Excessive sedation is the most frequent cause of animal death during air travel, according to a study published in the Journal of AVMA.
Over-sedation can occur when owners who observe their dog in an excitable state before ravel administer a little more sedative.
This could have serious consequences: If your pet gets stuck in a hot cargo hold - or even under your seat -- without water, its health could be in jeopardy.
After the initial excitement of the trip to the airport and handling during loading, the dog might revert to a quiet resting state in the dark cargo hold. Use conditioning – not chemicals – for safe travel, says Victoria Lukasik, DVM, a board-certified veterinary anesthesiologist.
“Tranquilizers, the most popular being acepromazine, interfere with cardiac function and promote heat loss,” Lukasik says.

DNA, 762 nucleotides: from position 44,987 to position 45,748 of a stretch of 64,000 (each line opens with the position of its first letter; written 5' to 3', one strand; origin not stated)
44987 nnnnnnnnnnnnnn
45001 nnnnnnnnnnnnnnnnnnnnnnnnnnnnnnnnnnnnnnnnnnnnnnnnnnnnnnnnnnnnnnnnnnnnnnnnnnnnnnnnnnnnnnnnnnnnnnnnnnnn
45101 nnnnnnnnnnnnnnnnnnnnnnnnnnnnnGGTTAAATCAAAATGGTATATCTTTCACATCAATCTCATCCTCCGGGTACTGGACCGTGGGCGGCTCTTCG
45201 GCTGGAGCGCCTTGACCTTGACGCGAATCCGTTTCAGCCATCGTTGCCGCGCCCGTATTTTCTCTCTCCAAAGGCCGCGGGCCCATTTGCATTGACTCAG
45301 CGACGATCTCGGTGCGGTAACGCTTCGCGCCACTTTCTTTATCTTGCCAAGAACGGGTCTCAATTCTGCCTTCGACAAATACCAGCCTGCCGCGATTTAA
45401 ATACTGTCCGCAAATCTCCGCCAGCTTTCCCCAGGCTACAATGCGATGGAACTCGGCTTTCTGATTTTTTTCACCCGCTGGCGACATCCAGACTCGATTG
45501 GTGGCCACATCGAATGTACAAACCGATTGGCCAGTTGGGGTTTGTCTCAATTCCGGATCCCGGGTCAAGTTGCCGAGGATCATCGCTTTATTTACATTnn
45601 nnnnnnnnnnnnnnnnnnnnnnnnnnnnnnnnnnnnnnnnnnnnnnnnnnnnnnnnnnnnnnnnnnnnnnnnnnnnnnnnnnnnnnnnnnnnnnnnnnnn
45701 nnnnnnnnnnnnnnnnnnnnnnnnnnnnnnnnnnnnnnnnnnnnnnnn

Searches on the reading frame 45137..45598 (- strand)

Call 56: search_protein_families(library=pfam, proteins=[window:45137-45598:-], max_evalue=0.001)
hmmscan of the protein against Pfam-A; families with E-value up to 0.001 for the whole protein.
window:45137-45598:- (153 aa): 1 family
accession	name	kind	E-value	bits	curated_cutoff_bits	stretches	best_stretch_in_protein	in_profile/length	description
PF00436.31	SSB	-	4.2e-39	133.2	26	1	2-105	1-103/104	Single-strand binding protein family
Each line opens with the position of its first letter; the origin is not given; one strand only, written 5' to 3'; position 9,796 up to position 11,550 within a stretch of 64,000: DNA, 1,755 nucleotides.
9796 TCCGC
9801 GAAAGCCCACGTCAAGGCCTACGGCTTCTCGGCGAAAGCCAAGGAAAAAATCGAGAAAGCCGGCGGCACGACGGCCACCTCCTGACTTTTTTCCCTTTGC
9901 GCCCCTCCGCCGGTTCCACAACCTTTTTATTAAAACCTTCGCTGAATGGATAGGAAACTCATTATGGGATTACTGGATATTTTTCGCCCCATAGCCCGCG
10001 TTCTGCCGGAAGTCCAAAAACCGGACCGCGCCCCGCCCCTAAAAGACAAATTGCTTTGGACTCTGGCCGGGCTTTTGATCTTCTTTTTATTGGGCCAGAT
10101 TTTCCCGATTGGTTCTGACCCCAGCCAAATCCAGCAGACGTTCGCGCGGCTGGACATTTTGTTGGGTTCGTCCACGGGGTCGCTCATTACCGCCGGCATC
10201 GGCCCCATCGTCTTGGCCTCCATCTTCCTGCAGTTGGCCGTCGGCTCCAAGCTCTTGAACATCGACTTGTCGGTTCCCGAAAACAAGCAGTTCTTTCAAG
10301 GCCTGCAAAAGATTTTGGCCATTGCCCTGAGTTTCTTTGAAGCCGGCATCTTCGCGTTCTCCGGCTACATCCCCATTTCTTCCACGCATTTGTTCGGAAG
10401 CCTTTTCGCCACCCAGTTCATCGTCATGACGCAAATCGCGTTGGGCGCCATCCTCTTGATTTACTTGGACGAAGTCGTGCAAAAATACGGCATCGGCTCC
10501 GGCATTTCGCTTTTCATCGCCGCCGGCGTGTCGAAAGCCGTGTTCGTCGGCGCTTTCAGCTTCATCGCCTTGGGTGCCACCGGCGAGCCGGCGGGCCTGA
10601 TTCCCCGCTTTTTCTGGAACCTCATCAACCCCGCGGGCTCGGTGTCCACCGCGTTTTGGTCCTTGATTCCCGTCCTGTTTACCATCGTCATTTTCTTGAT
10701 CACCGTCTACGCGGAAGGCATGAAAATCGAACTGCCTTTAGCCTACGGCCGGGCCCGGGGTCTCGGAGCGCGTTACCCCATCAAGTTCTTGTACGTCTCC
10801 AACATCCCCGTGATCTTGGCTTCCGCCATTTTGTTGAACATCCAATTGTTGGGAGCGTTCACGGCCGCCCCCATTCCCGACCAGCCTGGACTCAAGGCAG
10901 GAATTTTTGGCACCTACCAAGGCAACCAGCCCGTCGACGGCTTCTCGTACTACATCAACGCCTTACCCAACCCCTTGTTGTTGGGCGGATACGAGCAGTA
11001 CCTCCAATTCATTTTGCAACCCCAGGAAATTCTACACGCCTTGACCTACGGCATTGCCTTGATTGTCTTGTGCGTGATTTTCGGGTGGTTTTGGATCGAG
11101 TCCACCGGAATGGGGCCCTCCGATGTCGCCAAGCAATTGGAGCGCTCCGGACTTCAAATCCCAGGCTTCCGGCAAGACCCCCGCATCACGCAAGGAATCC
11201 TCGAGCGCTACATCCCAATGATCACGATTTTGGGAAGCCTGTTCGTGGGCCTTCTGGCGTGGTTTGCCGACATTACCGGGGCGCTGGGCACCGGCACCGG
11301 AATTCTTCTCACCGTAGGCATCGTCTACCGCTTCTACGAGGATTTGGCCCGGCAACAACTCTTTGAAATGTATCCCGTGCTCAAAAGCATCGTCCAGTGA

I do, because so many of my clients have told me about their past experiences and demanded sedation for their next pet. I dislike hearing a guarantee of “painless euthanasia”. So why would we put ourselves, our clients or our patients through unnecessary discomfort?
“He just dropped dead.” “It happened so fast.” “One minute she was standing up and the next she was dead.” “She died before I could touch her or tell her goodbye.” That’s what they tell me. There’s a reason for the “kissing corner” in hospitals when they take your loved one away to surgery. Even if they were caught and gently lowered to the ground, would you say it was a pleasant experience? If that isn’t enough to convince you, let me try this: not sedating will drive clients away from your practice.
Sedation affects a dog’s equilibrium, says Patricia Olson, DVM, director of veterinary affairs and studies for the Englewood, Colo.-based American Humane Association.